He drew condemnation in 2015 after saying that barring entrance to Muslim refugees would save Hungary's Christians from the same fate of close to a half million Hungarian Jews killed during the Holocaust.

In 2015, Hungary’s population was around 9.9 million. By 2050, the population is expected to be 8.3 million, according to the World Population Prospects report published by the United Nations.

The country’s low birth rate is combined with a brain and body drain as more and more Hungarian youth choose to leave the country for better life -- and more freedoms -- elsewhere.

Orban says his solution to incentivize child bearing, in the words of a familiar campaign slogan, will put “Hungary First.”

“There are fewer and fewer children born in Europe. For the West, the answer is immigration," said Orban.“But we do not need numbers. We need Hungarian children.”

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Russian region declares state of emergency after mass invasion of polar bears

SeppFriedhuber/iStock(MOSCOW) -- Authorities in a remote Russian arctic region have declared a state of emergency after dozens of hungry polar bears overran villages, besieging residents.

A team of specialists is being flown into Novaya Zemlya, an archipelago with a population of less than 3,000 people, to assist in removing the bears, which have been gathering in populated areas in increasingly large numbers since December, according to local authorities.

Fifty-two bears have been spotted close to the archipelago’s main population center, Belushya Guba, with six to 10 of them constantly inside the village, Alexander Minaev, the deputy head of the local municipal administration told Russian state news agency, TASS. Videos have appeared of dozens of the animals rooting through a nearby garbage dump and CCTV footage shown on Russia state television revealed a bear wandering through the hallway of a building.

“I have been on Novaya Zemlya since 1983, but there has never been such an invasion of polar bears before,” Zhiganshi Musin, the head of Novaya Zemlya’s administration told TASS. “They are literally chasing people and going into the entranceways of housing buildings.”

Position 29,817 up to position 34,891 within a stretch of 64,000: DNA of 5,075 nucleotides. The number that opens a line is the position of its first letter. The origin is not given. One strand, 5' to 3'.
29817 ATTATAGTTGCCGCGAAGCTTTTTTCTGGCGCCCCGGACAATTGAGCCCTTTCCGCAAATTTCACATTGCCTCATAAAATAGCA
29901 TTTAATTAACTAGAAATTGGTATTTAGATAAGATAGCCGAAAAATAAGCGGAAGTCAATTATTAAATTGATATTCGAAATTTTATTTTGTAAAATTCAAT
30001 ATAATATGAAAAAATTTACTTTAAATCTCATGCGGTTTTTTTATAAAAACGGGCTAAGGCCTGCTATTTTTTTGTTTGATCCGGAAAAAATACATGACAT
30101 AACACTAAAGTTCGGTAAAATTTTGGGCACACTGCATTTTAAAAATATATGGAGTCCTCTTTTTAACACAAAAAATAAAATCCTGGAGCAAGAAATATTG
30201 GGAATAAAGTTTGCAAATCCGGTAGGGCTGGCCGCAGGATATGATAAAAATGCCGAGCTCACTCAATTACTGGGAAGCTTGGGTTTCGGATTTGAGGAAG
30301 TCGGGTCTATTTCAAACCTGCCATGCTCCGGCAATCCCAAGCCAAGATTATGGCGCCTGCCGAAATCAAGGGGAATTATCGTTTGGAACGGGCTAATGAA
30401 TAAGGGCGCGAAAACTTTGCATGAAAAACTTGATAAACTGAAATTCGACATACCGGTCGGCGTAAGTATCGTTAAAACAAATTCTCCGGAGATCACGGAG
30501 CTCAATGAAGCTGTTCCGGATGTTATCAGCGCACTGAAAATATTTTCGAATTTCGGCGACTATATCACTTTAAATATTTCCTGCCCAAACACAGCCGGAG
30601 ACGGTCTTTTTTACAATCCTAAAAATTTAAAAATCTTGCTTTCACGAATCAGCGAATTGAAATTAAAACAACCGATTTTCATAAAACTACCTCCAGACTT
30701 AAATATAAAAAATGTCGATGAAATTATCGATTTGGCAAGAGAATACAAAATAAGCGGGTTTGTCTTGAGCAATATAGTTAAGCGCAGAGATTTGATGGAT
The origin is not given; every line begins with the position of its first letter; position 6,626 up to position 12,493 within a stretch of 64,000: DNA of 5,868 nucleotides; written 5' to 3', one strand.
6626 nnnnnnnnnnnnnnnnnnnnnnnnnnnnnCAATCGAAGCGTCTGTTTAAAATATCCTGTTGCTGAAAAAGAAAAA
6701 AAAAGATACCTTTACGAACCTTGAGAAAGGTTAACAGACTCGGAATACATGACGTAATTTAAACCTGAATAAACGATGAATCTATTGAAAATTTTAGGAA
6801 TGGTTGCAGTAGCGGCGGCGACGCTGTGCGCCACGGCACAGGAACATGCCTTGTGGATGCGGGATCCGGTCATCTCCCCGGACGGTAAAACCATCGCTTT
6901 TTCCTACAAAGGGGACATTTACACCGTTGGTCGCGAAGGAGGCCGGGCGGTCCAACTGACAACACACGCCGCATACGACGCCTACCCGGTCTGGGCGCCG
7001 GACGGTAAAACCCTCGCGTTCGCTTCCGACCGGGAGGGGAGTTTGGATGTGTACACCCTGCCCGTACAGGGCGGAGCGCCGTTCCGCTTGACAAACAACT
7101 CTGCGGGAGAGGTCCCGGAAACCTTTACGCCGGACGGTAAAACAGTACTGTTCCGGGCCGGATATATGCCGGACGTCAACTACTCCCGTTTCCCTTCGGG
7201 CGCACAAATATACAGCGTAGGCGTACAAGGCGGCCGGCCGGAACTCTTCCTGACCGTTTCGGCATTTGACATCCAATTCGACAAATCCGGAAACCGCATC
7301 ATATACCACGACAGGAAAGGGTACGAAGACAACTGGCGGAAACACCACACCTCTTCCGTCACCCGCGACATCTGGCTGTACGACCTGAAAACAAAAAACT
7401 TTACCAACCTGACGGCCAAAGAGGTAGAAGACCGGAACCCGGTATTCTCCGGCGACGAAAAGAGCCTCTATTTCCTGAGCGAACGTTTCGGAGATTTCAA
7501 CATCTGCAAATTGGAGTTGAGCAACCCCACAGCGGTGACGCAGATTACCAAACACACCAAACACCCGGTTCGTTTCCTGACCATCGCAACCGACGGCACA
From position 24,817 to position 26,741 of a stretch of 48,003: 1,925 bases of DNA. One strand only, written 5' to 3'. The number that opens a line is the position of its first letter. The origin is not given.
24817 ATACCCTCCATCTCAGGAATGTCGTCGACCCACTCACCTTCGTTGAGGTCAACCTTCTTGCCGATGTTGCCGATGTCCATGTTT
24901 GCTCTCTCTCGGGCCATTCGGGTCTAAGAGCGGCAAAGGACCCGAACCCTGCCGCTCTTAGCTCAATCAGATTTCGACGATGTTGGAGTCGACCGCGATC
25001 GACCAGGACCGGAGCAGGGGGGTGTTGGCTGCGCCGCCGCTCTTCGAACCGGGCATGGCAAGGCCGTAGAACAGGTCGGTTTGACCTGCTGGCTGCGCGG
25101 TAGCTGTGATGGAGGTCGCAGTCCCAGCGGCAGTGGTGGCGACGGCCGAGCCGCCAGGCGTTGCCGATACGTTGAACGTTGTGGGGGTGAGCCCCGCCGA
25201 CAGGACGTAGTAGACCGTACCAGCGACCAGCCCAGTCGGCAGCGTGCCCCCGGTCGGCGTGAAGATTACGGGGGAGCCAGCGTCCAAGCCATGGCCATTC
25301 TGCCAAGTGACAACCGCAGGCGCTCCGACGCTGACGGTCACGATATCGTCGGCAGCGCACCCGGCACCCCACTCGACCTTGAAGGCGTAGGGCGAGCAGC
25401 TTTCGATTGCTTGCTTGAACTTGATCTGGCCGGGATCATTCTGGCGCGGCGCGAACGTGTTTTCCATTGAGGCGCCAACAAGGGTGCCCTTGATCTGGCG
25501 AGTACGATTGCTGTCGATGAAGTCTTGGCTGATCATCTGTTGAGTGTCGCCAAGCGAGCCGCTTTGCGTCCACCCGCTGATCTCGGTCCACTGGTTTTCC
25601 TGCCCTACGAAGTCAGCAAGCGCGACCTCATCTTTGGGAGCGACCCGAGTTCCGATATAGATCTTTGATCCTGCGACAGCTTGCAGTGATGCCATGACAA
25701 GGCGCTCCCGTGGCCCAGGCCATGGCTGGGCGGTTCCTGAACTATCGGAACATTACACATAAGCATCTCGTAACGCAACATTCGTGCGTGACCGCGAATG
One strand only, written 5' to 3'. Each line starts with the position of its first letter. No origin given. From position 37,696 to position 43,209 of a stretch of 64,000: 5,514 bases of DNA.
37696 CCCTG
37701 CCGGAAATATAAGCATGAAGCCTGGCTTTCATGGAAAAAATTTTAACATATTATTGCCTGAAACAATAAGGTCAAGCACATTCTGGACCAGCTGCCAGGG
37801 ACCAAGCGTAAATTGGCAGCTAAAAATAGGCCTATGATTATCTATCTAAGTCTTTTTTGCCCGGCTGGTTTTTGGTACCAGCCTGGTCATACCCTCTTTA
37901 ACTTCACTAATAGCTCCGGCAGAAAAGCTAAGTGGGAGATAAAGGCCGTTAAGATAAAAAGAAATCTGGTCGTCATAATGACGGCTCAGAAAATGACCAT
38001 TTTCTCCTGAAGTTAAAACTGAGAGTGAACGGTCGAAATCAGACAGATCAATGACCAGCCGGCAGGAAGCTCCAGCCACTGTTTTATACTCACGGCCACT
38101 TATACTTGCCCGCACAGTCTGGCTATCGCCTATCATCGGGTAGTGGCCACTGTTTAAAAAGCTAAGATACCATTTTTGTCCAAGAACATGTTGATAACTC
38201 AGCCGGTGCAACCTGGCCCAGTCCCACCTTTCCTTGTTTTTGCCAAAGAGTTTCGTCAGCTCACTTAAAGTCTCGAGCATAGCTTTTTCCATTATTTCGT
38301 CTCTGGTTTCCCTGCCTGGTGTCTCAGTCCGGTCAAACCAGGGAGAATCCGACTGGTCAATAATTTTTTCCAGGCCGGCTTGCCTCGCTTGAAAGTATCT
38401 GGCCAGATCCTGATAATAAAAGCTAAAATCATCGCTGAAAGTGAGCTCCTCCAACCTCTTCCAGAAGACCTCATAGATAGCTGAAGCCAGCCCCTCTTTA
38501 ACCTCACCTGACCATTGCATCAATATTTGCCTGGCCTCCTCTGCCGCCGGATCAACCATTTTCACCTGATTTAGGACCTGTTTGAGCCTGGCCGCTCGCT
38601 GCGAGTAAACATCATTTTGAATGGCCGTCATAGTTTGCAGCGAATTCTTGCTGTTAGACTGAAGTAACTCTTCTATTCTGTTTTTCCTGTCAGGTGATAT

The local administration declared a state of emergency on Saturday, warning that the bears were behaving aggressively and that people were afraid to leave their homes.

Russian state media reported that the usual methods of scaring the bears away using police sirens, car horns and dogs are no longer effective, because the animals have become so used to them. Authorities have sent out anti-bear patrols, and now special barriers have been erected around schools, and special transport has been arranged for children and workers, to help them get around town without encountering the bears.

Wildlife experts have warned the polar bears’ incursion is the result of shrinking sea-ice, as rising Arctic temperatures due to global warming cause the ice to melt, reducing the bears' normal hunting grounds. Unable to hunt on the ice as usual, the bears are forced to venture inland to human settlements in search of food.

“Everyone understood that this could happen,” Mikhail Stishov, the World Wildlife Fund (WWF)’s project coordinator on Arctic biodiversity told Russian state news agency RIA Novosti. “Now the bears are increasingly on the shores on account of the absence of ice for long periods. They come onto shore, where they get used to human housing, especially if the system of garbage disposal isn’t very well set up.”

Russia classifies polar bears as an endangered species and shooting them is illegal.

The specialists being flown in hope to remove the bears without resorting to guns, TASS reported, but environmental officials have warned that it may be necessary if all other efforts fail.

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Acting defense secretary says no orders to reduce forces in Afghanistan

MivPiv/iStock(WASHINGTON) -- En route to Afghanistan on an unannounced trip, acting Defense Secretary Patrick Shanahan said on Monday he has not received orders from President Donald Trump to reduce the number of U.S. troops in Afghanistan by half, a Taliban demand made at recent peace talks with U.S. negotiators.

During his first visit to Afghanistan, Shanahan stressed the importance of including the Afghan government in the talks, something the Taliban has not been willing to do.

"I have not been directed to step down our forces in Afghanistan," Shanahan told reporters.

ABC News has previously reported that the Trump administration has been planning to reduce the number of U.S. troops in Afghanistan by half sometime this year. U.S. military planners had been tasked with a possible troop reduction after internal discussions began late last year, according to U.S. officials.